13 returns. For example, greater differences should arise between the market pioneer and an early follower than between two later entrants. A second data limitation arises from our definition of exit. We follow Agarwal’s (1997, p. 574) guidelines with an exit arising when the firm’s name and address are both missing from the product category in a given year. This avoids the problem of confusing an exit with a name change, such as a conglomerate merger, or confusing an exit with an address change from office relocation. Even so, when a successful firm is merged or acquired, its name and address are often changed. In this case, it is classified as an exit. Because exit implies failure rather than success, this limitation surfaces in the other Thomas Register survival studies cited above. In an attempt to quantify this potential bias, we gathered additional data for the most recent Thomas Register exits that arose between 1994 and 2002. There were 178 product exits during this nine year period (see Table 1). Cases were then identified when a firm exit arose in the same year as the product exit. A firm exit arises when a firm is de-listed from the Thomas Register. This approach assumes that when a merger or acquisition occurs, a product exit and the firm exit arise in the same year. In Table 1, only 25% of the product exits were accompanied by a firm exit. Also, there are no meaningful differences associated with either order of entry or product innovation newness. Some additional insights are provided for the 45 cases when a product exit and the firm exit arise in the same year. These insights are based on a Google search, an Internet search for bankruptcy court filings, and by calling the most recent telephone number listed in the Thomas Register.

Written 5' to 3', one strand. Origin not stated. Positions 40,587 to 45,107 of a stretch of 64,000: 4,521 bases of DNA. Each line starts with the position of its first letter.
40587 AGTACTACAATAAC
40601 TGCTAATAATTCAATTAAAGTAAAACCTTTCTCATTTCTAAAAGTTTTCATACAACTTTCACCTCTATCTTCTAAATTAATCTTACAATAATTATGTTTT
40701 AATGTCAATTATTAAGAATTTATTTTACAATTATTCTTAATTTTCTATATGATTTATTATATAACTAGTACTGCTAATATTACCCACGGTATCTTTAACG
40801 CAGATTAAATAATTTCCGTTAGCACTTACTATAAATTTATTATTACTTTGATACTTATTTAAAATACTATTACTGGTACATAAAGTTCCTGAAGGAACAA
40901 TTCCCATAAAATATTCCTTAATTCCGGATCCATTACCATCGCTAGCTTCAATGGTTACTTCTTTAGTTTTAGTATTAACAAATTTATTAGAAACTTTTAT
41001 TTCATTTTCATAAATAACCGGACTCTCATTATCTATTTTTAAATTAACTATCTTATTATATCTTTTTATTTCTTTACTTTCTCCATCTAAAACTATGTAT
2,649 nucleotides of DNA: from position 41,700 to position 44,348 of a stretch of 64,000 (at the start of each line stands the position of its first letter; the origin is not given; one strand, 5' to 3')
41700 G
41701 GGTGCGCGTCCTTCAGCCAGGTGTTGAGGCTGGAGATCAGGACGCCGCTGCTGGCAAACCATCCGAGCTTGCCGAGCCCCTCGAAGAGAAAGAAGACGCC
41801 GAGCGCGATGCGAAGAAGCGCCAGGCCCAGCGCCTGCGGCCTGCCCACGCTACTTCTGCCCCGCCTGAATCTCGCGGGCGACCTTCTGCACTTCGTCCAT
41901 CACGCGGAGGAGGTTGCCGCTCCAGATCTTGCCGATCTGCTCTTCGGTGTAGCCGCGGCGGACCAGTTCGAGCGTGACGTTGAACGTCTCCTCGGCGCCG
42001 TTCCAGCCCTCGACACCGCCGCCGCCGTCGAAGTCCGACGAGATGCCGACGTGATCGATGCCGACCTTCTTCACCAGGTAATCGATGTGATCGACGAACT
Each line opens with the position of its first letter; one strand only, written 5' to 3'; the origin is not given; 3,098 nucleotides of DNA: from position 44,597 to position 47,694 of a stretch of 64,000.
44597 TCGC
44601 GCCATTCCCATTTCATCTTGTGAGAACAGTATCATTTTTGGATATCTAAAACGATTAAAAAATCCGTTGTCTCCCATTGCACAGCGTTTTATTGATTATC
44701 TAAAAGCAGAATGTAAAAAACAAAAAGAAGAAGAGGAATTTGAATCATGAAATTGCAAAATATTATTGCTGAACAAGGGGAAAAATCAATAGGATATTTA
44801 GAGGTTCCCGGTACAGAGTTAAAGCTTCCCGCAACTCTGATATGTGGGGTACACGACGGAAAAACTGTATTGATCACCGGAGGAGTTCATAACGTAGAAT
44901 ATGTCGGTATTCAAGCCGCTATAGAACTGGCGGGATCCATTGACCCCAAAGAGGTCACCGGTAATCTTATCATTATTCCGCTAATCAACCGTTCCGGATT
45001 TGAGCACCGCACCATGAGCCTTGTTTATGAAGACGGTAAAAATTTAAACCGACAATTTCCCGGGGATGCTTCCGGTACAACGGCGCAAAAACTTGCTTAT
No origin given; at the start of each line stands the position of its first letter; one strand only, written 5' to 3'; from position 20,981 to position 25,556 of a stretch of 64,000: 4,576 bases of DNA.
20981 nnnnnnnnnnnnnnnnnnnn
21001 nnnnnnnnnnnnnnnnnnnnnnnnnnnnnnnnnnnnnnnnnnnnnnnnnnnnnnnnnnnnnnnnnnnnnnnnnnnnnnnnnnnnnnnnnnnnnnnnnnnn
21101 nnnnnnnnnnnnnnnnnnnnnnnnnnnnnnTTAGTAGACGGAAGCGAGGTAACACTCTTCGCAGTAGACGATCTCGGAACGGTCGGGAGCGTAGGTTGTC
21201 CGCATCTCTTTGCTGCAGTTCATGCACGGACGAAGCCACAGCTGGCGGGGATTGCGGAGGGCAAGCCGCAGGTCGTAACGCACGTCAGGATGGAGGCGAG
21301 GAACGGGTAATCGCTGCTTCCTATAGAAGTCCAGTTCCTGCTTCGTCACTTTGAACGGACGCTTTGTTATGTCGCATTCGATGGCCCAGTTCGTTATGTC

14 For these 45 cases, 10 were the result of an either a merger or an acquisition, 4 were bankruptcies, and 31 had an unknown outcome.1

For the mergers and acquisitions, it is

important to know if the acquired firm was successful or unsuccessful in the product category that was being tracked. Successful product category performance should not be classified as an exit, whereas unsuccessful performance can be classified as an exit. While there is not enough data to determine success at the time of exit, we assume that when product category performance is successful, the acquiring firm should remain active in the product category through 2002. (This is roughly three years after the acquired firm’s exit.) In Table 1, the acquiring firm remained active in the product category for only 2 out of the 10 mergers and acquisitions. This suggests that even when a Thomas Register exit arises from a merger or an acquisition, the acquired firm is more likely to be struggling than successful. Overall, these results indicate that mergers and acquisitions of successful firms do not seriously bias the Thomas Register exit measure.

Key Definitions In each product-market, the market pioneer is defined as the market’s first entrant. Since our research compares market pioneers to early followers, our analysis excludes markets with multiple first year entrants. This is because a unique first entrant (market pioneer) cannot be identified. When a unique first entrant is identified, the market is tracked forward on an annual basis until another entrant is identified. This entrant and any other entrants in that year are called early followers.

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For the 31 cases with unknown outcomes, the acquired firm could not be contacted by calling the most recent telephone number listed in the Thomas Register. Because successful firms should attempt to maintain telephone contact with established customers, this outcome seems more likely to arise for unsuccessful firms.